My son is our mortgage broker. He runs his own company. He’s younger than me. He tells me that rates are now going to steadily decrease in a way. Well in swap rates for five-year loans, and governments may be changing over the next couple of years, and feel it’s a bit of storm in a teacup. So, it really depends. If you’ve been burned before, you’ll be more cautious, and if you haven’t, you’ll be more confident, but that’s the same in any market. And if anyone knows the answer to it, I’d say they’re guessing. 

But yeah, unsure market, what do we know, a difference of opinion, but that’s the beauty of this market. That’s what we like working in. You’ve got to work in the here and now for anyone that’s moving and selling right now. And as long as you make a decision…. my grandfather used to say to me that as long as you make a lot more right decisions than wrong decisions in life, you’ll do well. But only in hindsight will you know if you made them right or wrong.

What should agencies be focusing on over the coming months?

Data. Understanding your business, inside out. Understanding the numbers, inside out, and taking care of their staff, because the staff are the fundamental part of any business if it’s going to succeed. Systems then, and making sure you’re at the forefront of what everyone does and asking yourself the questions of what needs to be done next. I don’t think I’d be confident enough to create my own app, however, I’d definitely be asking the questions and if someone thought was a good idea then I’m sure that app is going to be created.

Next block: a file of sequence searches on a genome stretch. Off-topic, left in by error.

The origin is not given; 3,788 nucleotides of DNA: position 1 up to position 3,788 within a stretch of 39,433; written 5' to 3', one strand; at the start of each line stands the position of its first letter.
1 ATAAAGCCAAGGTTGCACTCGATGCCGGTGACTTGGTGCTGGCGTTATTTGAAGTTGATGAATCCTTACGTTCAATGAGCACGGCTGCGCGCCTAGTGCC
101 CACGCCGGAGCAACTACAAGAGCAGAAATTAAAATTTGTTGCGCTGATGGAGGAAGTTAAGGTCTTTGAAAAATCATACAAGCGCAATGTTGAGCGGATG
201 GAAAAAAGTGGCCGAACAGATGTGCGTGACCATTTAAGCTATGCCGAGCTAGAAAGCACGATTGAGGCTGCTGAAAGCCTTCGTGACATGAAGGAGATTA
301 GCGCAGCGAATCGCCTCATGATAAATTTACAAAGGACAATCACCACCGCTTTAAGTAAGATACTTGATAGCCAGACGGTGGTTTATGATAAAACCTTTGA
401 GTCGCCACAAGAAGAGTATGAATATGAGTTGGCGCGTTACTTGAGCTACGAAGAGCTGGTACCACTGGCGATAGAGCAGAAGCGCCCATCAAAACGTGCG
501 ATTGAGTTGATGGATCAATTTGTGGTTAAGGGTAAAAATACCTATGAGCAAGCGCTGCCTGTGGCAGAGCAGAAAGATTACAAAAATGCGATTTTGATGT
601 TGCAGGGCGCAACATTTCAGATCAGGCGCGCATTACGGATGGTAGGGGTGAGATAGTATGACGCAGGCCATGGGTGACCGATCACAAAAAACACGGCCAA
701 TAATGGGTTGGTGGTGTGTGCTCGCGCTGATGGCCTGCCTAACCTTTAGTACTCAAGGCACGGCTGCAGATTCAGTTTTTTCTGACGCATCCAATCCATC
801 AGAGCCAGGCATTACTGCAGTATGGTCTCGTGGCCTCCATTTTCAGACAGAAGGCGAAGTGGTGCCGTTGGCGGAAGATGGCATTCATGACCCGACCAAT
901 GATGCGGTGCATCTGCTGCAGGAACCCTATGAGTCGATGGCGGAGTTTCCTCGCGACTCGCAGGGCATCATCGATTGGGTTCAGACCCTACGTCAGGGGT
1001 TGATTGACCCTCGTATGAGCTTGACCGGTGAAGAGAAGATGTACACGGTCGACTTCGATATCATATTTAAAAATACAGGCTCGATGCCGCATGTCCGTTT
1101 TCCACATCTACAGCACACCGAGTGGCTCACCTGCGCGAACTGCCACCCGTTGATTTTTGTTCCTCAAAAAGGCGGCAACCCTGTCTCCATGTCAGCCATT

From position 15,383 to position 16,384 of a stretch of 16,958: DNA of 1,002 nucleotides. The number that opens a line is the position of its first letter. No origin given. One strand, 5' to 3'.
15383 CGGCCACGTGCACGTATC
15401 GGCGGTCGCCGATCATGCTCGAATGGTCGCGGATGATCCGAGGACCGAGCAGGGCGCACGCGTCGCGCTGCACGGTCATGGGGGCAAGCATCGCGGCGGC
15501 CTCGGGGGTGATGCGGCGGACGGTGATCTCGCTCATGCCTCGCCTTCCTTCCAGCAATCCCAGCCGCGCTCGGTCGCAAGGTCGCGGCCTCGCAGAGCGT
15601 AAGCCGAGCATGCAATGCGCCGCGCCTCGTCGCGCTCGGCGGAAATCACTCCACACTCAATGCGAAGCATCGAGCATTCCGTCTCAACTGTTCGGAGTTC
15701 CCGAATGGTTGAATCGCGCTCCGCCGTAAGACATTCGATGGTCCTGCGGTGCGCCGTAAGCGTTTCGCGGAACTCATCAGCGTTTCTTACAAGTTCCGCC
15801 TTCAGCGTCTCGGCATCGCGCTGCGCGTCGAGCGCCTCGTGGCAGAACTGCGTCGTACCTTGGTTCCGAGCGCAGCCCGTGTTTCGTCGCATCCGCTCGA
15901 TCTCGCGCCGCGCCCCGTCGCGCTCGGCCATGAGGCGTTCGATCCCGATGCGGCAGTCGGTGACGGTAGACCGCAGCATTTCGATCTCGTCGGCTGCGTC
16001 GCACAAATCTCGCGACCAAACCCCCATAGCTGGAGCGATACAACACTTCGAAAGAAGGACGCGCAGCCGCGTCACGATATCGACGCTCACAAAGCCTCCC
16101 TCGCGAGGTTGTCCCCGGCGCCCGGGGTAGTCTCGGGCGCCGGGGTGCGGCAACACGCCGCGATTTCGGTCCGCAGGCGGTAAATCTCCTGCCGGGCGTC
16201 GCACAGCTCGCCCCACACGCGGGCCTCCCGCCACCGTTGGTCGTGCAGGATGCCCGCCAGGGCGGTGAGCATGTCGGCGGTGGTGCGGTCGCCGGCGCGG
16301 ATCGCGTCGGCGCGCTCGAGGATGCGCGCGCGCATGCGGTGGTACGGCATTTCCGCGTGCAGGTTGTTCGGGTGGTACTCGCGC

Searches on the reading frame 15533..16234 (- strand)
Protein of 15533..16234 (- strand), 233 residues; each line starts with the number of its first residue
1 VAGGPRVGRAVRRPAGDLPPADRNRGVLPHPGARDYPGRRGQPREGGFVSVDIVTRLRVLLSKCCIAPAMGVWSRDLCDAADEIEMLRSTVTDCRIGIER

❝Data. Understanding your business, inside out. Understanding the numbers, inside out, and taking care of their staff...❞

How do you use technology to enhance your agency?

It’s evolved over the last 20 years, hasn’t it? I remember when Rightmove came in and signed us up for free. But technology now is moving quickly and that’s because of businesses like Amazon, instant gratification. Applicants are wanting more these days. There’s definitely a demand for higher customer services, so I think businesses like us are just leaning on PropTech firms to be able to save time. So, if we can save time, we can spend more time with the client and if we can spend more time with the client, we’re delivering better service. But it can’t just be a big white noise, it has to bring value, otherwise, you could end up doing a whole lot and not achieve any more.

But definitely, we’re seeing it change dramatically, with how we nurture clients with things like Brief Your Market. But we’re a bit of an old-school estate agency at the same time. We believe that good customer service is a face-to-face meeting, that kind of stuff, is really what people need.

Integration: Brief Your Market

Did you know that Brief Your Market integrates with AgencyCloud? Engage with all your contacts using email, social media and direct mail campaigns to gain new valuation and instruction opportunities.